The official instructions for creating a "direct connection" on a network hopefully just work for most people, but it seems pulseaudio and I do not get along that well: it took me hours. [Besides "direct connection", you can also use a "tunnel" method described further down, but I recommend reading this first.]
I now have a (fedora 17) desktop streaming sound to the pi. I've minimized the
/etc/pulse config files on both sides. On the desktop side:
# See man pulse-client.conf
default-server = tcp:192.168.2.13:4713
My pi's LAN address with the default pulseaudio port. But here's something that then had me confused for a while — with a server specified, pulseaudio would not even start:
> pulseaudio --start
N: [pulseaudio] main.c: User-configured server at tcp:192.168.2.13:4713, refusing to start/autospawn.
It will run in the foreground (probably because it then doesn't read pulse-client.conf?). However, as it turns out, you don't have to run it at all on the desktop (sending) side, something which is not spelled out in the pulseaudio docs. Using
lsof -i -P it appears that lower level plugins for various media players do the work.
So, that one line "client.conf" is actually all you need on the desktop/client side, if all you are going to do is use the network (but see "Yet More Complications", below).
Although the pulseaudio daemon (on the receiving/server side) can be run as a system service, the developers of pulse recommend against it, and in fact on the pi the init script just causes a warning to be issued: you still have to start it yourself. Fedora does not even include a systemd boot service entry for it.
Hence, on the pi side, you should explicitly start and stop the pulseaudio server process, configured thusly:
# See man pulse-daemon.conf
log-level = info
exit-idle-time = 10800 # 3 hours
You can use -1 for
exit-idle-time to keep the daemon running indefinitely. Beware this is seconds and the default is 20 (meaning it will keep "mysteriously" dying if you don't set this).
# See man default.pa
load-module module-native-protocol-tcp auth-ip-acl=127.0.0.1;192.168.2.0/24
load-module module-alsa-sink device=hw:0,0
Since this is a network app, it's not a good idea to run it as root. However, as mentioned in
man pulseaudio, it is also a good idea to "renice" the process to give it a higher priority. You can do this manually with
nice, but pulseaudio will do it automatically for root, or members of the
pulse-rt group, if the executable is "setuid", meaning it can make use of some root privilleges and then change down to the correct unprivelleged uid (
passwd also need to do this). So (as root, or sudo):
chmod u+s /usr/bin/pulseaudio
There is no
pulse-rt group created when pulseaudio is installed on raspbian, so then:
This will give you a gid like 1003. Add (e.g.) user pi to that group:
usermod -aG pulse-rt pi
But on raspbian, you still won't be able to renice as pi. For that, add to
@pulse-rt hard nice -20
@pulse-rt soft nice -20
You have to actually run a log in before these changes take place; if you use ssh with the pi, just use
login. Now you can start pulseaudio and it will renice itself -11, which is probably a higher priority than most of the other processes (look at the NICE value in
While playing sound streamed from the network, pulseaudio on the pi uses about 10% of the CPU and a trivial amount of memory. :) It and my desktop are on a wired LAN; pulse streams raw pcm data (I believe), so bandwidth usage corresponds to the sample rate of the source, 1 kB/s and up. There is, unfortunately, a noticeable lag in the sound if you are watching video.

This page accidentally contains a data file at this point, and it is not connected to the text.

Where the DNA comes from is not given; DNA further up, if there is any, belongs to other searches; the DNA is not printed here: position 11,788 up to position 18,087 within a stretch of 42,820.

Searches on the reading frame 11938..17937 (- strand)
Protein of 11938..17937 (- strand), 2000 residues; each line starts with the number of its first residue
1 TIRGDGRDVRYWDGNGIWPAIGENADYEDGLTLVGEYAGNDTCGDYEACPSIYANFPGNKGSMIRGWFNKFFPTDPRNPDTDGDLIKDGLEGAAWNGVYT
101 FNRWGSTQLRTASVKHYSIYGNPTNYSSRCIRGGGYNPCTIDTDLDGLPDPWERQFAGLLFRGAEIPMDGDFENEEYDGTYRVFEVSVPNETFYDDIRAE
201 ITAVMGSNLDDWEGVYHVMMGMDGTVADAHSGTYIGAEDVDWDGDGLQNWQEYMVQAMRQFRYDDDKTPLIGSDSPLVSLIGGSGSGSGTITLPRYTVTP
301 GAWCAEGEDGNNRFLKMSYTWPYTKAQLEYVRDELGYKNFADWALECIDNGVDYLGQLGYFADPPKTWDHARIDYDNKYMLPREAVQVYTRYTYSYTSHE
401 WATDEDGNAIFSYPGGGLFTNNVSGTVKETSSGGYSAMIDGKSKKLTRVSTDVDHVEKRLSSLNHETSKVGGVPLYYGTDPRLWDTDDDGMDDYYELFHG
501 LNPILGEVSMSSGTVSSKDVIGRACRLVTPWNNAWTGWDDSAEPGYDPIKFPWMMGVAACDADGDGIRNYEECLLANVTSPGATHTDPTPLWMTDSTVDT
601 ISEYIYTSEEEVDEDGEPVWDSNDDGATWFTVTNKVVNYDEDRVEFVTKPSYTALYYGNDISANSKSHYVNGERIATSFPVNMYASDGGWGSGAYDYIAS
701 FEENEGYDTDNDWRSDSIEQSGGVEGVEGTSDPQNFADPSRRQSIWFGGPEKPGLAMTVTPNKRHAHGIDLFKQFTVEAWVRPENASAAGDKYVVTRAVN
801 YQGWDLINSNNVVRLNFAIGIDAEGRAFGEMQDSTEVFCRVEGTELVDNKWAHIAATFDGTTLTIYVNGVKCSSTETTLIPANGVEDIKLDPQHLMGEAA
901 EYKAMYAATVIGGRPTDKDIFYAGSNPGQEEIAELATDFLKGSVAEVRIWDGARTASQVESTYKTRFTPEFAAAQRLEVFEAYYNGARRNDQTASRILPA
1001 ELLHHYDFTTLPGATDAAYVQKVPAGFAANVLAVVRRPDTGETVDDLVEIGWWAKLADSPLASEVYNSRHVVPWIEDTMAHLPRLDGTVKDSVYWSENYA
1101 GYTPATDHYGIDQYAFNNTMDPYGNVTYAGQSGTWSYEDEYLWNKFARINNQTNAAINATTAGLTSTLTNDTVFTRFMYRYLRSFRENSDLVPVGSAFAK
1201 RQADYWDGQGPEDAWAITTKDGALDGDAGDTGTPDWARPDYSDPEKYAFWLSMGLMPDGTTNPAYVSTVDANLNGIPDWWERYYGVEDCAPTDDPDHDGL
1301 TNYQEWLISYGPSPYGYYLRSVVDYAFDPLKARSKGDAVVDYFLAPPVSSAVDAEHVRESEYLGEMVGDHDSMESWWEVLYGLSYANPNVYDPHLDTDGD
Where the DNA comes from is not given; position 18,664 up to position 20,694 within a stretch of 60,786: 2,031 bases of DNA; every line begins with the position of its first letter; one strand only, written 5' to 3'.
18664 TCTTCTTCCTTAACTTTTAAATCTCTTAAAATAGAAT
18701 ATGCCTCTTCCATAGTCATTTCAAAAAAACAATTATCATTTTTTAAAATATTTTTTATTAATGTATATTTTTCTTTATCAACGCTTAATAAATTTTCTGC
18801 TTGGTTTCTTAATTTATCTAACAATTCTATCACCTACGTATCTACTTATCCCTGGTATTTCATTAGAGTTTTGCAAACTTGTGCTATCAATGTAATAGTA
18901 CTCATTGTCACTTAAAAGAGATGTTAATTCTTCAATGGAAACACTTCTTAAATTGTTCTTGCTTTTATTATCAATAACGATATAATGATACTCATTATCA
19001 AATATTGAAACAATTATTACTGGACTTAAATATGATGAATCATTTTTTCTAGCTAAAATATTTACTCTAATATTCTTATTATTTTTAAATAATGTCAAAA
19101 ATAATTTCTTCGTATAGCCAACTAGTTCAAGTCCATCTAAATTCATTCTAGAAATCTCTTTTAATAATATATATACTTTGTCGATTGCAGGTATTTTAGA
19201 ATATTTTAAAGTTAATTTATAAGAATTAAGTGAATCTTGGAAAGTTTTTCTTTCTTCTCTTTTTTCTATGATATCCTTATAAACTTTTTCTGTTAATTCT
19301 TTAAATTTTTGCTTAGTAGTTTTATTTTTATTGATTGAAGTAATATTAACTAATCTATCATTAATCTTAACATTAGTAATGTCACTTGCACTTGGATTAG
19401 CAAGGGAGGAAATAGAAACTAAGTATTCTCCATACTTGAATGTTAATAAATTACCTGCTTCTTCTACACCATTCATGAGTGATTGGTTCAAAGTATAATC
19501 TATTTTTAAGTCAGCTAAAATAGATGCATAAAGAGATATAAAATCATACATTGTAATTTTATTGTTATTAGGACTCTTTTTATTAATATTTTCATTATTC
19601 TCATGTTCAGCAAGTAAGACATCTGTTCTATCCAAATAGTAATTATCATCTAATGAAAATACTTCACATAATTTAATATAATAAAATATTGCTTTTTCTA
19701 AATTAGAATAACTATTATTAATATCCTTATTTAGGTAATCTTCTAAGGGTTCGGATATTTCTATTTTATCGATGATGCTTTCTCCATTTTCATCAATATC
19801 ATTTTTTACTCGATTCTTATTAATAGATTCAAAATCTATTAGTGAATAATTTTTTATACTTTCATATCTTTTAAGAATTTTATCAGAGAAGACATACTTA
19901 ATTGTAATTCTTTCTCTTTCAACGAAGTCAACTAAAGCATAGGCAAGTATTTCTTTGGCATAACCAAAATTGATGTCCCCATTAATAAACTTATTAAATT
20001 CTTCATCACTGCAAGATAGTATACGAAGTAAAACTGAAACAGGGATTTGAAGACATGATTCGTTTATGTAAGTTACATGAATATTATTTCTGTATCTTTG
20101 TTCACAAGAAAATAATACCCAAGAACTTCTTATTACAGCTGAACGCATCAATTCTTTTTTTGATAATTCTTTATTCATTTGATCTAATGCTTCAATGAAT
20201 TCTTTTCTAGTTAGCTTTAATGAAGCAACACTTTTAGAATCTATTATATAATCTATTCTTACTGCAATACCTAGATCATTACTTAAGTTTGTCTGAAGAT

Yet More Complications...
Unfortunately, none of the various sound applications from my PC worked right away;
mpg123 would not run at all. For that, on fedora, you need the
mpg123-plugins-pulseaudio package. For flash stuff in the browser (eg, youtude) you need
alsa-plugins-pulseaudio (these are what actually connect to the remote server). Other distros should have similiar packages. If you've been using pulseaudio before (I was not), you may have them installed already.
KDE's desktop bells and whistles also did not work. This is a harder issue to resolve, because it looks for a local pulseaudio server, and as described, using a direct connection means no server can be run locally. The way around this is to use the "tunnel" method.
This is the other way mentioned in the pulseaudio docs. In this case, you have a server running on both sides and one hands off to the other. To do this, comment out the "default-server" in
/etc/client.conf and add a local
load-module module-tunnel-sink sink_name=rpi_tunnel server=tcp:192.168.2.13:4713 sink=bcm1
If you don't put a
sink_name in, pulseaudio won't start. The
sink refers to the sink name on the pi side, which then also needs a name; add a corresponding
sink_name to the
module-alsa-sink line in
load-module module-alsa-sink device=hw:0,0 sink_name=bcm1
Start the server on both sides and presto...sort of. While everything including KDE bleeps were now carried, browser flash playback stuttered badly. However, under another desktop environment (actually, just a window manager, fvwm) it was fine.
I like KDE but can live without the bleeps, so for now I'm going to stick with a direct connection.
If you have problems, using
pulseaudio -vvvv --log-level=debug on the pi provides a lot of debugging messages. Initially when I could not get sound on the pi this reported a problem "related to a bug in the ALSA bcm2835 driver" which seemed odd to me since the sound was fine with just alsa, and I'm sure there's pi software around that depends on pulseaudio —
apt-get remove pulseaudio and a re-install
apt-get install pulseaudio seemed to fix this... Not a solution I like to see, but hey, at least now I can listen to tish without having to plug speakers into every box. Mostly.